Phil Evans of the Bank's Structural Economic Analysis Division argues that increased flexibility among employers has eased the process of returning to work after childbirth.
As a result, the so-called "natural rate" of female unemployment - that is, the rate of unemployment which is consistent with a stable rate of inflation - may have fallen.
Mr Evans argues that Family Credit may have also helped lower the rate of unemployment by encouraging women with young children to return to work rather than to remain on state benefit.
But the paper stops short of arguing that "family friendly" policies have lowered the unemployment rate for the economy as a whole.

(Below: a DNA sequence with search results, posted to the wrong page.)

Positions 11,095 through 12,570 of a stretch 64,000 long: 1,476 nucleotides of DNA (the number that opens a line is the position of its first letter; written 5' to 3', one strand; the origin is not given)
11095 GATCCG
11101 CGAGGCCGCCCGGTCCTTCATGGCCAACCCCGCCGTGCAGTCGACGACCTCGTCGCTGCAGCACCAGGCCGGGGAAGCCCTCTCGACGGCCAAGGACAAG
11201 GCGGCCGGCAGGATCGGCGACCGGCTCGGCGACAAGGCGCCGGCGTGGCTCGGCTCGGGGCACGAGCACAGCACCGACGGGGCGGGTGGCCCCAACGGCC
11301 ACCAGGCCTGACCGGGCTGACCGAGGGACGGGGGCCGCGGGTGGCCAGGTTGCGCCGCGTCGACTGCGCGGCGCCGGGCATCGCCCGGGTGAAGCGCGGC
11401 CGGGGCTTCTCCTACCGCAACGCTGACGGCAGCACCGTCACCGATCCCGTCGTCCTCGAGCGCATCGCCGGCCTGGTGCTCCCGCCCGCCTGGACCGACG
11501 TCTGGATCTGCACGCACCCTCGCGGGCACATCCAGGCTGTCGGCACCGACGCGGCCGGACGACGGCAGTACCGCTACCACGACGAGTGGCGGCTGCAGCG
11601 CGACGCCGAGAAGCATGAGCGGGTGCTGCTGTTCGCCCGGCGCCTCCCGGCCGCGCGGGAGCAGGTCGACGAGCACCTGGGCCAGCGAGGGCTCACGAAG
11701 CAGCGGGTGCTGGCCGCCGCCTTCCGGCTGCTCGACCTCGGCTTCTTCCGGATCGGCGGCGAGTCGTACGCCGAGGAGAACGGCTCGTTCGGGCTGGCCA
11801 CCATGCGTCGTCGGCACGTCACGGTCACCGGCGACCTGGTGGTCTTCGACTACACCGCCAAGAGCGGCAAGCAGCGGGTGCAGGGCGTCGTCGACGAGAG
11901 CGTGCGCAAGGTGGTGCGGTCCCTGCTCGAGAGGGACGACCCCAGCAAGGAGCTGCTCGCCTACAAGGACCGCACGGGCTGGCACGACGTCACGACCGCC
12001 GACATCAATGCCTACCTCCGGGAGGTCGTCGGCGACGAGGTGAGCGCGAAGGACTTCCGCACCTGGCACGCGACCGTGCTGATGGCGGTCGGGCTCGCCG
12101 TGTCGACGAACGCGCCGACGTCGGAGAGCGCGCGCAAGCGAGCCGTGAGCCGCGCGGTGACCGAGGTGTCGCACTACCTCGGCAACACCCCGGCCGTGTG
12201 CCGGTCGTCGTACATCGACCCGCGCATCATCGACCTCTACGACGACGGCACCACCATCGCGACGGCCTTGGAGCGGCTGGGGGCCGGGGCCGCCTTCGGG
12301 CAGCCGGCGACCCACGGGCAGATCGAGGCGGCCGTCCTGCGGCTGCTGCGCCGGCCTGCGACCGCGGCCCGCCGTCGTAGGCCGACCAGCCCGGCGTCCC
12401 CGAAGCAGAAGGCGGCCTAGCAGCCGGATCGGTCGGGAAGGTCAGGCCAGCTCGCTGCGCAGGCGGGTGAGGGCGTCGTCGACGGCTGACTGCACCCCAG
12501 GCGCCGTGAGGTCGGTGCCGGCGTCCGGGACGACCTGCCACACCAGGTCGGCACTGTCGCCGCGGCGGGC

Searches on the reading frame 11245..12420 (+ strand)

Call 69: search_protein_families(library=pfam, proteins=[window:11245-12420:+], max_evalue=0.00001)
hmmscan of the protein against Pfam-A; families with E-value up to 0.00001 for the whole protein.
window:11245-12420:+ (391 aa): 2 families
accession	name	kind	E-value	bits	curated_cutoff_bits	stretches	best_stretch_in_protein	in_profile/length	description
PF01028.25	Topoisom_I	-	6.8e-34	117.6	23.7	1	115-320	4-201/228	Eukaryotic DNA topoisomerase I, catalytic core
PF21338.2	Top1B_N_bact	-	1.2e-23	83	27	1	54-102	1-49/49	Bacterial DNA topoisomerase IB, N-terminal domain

The key issue is whether women who return to work have simply been displacing men - an issue which, according to the author, needs further research.
A separate study by the Bank addresses the commonly held notion that wages fail to fall at times of falling labour demand.
Many economists believe that when economic conditions are tough, employees are often unwilling to accept a pay cut, and that this inflexibility means job losses are higher than they need to be.
However, Anthony Yates, also of the Bank's Structural Economic Analysis Division, argues that there is little evidence to support this. "The empirical evidence leaves the case for downward rigidities at best unproven," he says.
Both studies will feature in the Bank's Quarterly Bulletin, published on Wednesday along with the August Inflation Report.